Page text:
The reverberations from the violence in Charlottesville continue to echo as President Donald Trump faces further fallout from his handling of the situation. "Several said they were unable to see how Mr. Trump's presidency would recover, and others expressed doubts about his capacity to do the job".
"He's lost the Congress at this point".
"Before I make a statement, I need the facts", he said. ".This may embolden Republicans to move on their own".
"I have not and now I will not", Susan Bro told ABC News.
Shrugging off a barrage of bipartisan criticism, Trump waded back into the charged racial debate over monuments to the pro-slavery Civil War South with a volley of early morning tweets. He first slammed "publicity seeking" Sen.
A group of House Democrats said this week that they will introduce the resolution to censure Trump for the "both sides" comment and for excusing the behavior of participants in the rally.
Following intense backlash over his initial refusal to name and condemn the hate groups involved, the President defiantly insisted there were "very fine people" marching alongside the neo-Nazis and Klansmen.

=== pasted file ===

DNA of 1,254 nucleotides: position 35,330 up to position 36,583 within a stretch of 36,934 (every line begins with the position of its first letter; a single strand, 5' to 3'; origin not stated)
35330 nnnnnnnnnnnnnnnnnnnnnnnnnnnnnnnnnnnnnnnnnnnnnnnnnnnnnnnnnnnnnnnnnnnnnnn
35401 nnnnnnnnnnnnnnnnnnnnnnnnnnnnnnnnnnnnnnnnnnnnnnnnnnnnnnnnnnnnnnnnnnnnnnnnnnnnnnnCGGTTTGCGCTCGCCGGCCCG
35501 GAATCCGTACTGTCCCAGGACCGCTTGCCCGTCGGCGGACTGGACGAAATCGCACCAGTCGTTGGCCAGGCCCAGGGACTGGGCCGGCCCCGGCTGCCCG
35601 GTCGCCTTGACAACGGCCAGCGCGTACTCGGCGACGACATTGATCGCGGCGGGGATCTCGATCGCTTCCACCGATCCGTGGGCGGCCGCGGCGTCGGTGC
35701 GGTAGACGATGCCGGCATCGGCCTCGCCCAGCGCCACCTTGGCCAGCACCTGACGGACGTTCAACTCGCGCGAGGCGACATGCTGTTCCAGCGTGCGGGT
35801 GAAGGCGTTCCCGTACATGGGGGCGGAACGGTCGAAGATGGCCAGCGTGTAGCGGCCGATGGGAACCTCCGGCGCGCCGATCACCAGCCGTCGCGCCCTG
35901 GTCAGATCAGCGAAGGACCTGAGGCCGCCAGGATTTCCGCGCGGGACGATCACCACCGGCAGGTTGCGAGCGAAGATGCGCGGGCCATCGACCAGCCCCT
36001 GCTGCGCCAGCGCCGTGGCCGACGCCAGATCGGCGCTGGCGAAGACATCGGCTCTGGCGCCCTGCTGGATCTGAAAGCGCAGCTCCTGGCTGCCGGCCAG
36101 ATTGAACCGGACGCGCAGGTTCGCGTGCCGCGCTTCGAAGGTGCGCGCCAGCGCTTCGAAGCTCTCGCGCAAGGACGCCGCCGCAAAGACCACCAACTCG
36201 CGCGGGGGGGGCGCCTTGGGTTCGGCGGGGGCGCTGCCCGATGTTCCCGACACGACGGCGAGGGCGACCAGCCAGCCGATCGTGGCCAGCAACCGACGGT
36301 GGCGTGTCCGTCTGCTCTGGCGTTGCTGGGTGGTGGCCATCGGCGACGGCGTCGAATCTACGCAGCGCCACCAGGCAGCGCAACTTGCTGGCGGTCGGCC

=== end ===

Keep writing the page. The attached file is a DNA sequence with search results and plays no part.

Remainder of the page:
Opponents call the statues a festering symbol of racism, while supporters say they honor American history. "Instead, we should learn from history, as Lincoln said in 1865 a month before Appomattox, 'With malice toward none, with charity for all'".
Today, Trump lashed out at both on Twitter.
The Times describes the dismay of Gary Cohn, director of the National Economic Council, who stood near Trump on Tuesday, and in the Washington Post, "those close to Cohn described him as "disgusted" and 'frantically unhappy, ' although he did not threaten to resign".
Flake recently wrote a pointed book criticizing what Trump has done to the Republican Party.
When Trump proposed an unconstitutional travel ban on people from Muslim countries, he had the backing of 84 percent of Republicans.
These two flags represent the exact same thing: that certain people groups are not welcome here.
Pastor Mark Burns, an African-American televangelist who leads a small congregation in SC and serves on the board, said in an interview on MSNBC on Saturday that he stood by Trump. Though the policy influence of such advisory groups is sometimes questionable, simply meeting with Trump with TV cameras going is valuable face-time for the executives - and for the president.
Senators had already started to disregard Trump's suggestions on how to do their jobs. Military leaders made their call as well, issuing statements - in the wake of Charlottesville - making clear they embrace diversity and reject bigotry.
They largely shifted focus to tax reform, while the GOP head of the Senate committee overseeing health care is holding hearings next month on ways to stabilize Obamacare markets.
Representatives for Flake and Ward did not reply to requests for comment.